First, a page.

GM: Yeah. And do you have any…
DC: I’m really happy that he’s going to go out and sing, man, because even if he can’t play drums now, he’s still a fantastic singer.
GM: Yeah. I mean, you mentioned your own voice. Do you do anything to maintain your voice? Considering how you…
DC: No. I can’t explain it at all. The only thing I didn’t do was I didn’t smoke cigarettes. And I don’t drink very much at all. But I can’t really explain why I’m singing the way I am now. I don’t know how that could be. But as long as it works, I’m going to work it.
GM: There’s no special kind of exercises like opera singers do or any warming up sort of thing? Do make a point of singing every day?
DC: I sing a bit before I go on stage to warm up. The normal stuff.
GM: Right. And obviously you’re writing a lot as well. What’s the key to your prolificity? And who taught you the most about songwriting?
DC: Mmm, the key to the thing with me is that I work at it, I try really hard and I’ve been incredibly lucky in the people I’ve chosen to write with. I’ve also had really good heroes, the people that I aspire to be like, the James Taylors and Joni Mitchells of the world. The Bob Dylan and the Randy Newmans and the Paul McCartneys and the Paul Simons. I love those guys. I love their work. Particularly Joni above all others.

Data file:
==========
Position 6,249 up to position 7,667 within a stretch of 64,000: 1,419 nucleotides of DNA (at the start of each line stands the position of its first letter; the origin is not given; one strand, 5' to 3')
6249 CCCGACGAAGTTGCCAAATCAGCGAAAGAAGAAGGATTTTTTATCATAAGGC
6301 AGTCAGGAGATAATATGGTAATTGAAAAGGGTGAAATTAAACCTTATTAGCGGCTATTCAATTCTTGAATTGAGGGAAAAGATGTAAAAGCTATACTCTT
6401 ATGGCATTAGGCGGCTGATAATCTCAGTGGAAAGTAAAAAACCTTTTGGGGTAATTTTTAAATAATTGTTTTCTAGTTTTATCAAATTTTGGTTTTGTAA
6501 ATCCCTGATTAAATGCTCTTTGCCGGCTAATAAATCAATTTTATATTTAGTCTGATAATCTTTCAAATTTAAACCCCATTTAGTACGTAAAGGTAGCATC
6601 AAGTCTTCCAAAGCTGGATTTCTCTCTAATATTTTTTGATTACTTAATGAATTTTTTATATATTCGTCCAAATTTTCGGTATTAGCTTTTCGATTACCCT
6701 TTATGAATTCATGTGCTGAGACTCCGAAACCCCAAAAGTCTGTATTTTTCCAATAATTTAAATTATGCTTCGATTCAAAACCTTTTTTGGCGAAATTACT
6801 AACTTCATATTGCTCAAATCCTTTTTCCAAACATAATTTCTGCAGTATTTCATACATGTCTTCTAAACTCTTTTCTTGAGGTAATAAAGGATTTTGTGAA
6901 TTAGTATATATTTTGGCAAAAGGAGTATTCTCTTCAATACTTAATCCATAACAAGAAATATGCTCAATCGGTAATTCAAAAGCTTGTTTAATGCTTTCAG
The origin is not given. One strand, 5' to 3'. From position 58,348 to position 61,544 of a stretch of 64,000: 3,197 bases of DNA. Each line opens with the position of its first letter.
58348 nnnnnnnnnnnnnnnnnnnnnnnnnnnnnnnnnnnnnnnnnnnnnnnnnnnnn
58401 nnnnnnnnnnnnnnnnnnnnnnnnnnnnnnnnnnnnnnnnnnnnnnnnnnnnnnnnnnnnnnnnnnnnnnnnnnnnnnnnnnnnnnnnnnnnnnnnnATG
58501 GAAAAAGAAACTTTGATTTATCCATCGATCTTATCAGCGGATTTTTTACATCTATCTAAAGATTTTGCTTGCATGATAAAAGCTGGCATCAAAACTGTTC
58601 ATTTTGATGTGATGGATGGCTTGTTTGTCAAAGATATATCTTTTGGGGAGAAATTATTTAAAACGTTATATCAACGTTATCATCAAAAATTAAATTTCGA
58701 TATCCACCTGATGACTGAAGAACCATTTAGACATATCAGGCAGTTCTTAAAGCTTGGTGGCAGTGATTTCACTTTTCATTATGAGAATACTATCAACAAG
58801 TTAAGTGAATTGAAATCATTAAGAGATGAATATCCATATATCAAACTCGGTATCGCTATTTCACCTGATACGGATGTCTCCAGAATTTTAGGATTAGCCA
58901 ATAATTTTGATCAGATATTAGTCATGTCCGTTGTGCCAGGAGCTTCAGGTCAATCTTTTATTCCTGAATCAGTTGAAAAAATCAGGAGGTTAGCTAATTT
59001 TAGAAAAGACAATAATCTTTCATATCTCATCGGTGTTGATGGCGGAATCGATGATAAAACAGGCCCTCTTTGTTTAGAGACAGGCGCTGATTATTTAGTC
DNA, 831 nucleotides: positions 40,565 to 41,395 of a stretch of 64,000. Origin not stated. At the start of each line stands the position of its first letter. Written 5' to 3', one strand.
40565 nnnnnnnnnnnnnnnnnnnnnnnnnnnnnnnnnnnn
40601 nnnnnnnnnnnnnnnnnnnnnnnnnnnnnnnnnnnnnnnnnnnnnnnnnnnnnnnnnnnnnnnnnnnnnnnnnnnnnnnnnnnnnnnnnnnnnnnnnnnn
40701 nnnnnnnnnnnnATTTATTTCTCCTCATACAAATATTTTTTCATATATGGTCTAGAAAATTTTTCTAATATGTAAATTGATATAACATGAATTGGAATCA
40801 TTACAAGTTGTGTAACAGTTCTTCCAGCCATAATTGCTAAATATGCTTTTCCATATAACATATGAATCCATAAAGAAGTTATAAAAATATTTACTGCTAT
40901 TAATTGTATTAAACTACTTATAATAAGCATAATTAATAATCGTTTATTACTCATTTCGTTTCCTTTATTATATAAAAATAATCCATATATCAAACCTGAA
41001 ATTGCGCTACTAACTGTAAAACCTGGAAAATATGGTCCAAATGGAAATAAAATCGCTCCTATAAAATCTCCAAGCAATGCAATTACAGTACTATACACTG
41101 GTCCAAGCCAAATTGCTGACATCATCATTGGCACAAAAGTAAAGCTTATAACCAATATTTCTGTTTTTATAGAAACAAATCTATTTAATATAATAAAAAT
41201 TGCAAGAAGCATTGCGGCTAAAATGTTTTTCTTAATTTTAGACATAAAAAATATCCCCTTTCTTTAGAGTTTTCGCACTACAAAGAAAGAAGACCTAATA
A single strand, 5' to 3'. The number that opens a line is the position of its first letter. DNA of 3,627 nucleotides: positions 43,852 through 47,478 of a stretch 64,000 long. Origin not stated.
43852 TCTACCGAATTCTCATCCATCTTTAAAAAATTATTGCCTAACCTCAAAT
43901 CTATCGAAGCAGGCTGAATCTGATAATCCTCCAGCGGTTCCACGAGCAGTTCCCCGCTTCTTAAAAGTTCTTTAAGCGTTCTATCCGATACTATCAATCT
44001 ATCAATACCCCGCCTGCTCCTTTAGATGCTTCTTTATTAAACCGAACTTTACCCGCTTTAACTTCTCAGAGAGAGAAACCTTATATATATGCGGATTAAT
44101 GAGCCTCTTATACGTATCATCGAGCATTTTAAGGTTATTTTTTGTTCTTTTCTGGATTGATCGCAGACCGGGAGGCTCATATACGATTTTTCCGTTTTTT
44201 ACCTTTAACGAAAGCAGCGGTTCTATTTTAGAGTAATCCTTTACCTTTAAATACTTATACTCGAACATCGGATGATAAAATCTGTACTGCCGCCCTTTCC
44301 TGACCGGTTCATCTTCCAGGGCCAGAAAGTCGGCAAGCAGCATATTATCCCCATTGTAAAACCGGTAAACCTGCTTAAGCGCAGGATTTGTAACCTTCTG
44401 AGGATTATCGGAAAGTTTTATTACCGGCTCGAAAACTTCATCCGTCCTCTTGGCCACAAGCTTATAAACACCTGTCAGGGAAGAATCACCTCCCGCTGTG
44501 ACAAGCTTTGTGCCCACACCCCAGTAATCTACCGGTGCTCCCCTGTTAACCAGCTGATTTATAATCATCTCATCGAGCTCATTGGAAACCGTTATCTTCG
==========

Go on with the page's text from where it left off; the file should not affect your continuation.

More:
GM: Right. And did you ever write together, you and Joni?
DC: We did, yeah. We wrote one song, and it’s called Yvette In English, and it’s a wonderful song.
GM: Why did you not write more together? Because you were together for a while.
DC: Ah, it’s not that easy. [laughter]
GM: What, your or her?
DC: Yeah. She did a set one time and I was thrilled. Good song. You listen to it. We both recorded it. Both of our recordings of it are completely different too. Really interesting. Listen, I’ve got to roll on here, buddy.
GM: Yeah, okay. Thanks for your time. And yeah, thanks for the music, man. And yeah, keep on keeping on.
DC: Well, if you can, come down, go to the show, man. The songs will speak better for me than I can.
GM: Yeah. Don’t worry, I’ve got a stack of them here for sure. Yeah, have a good one.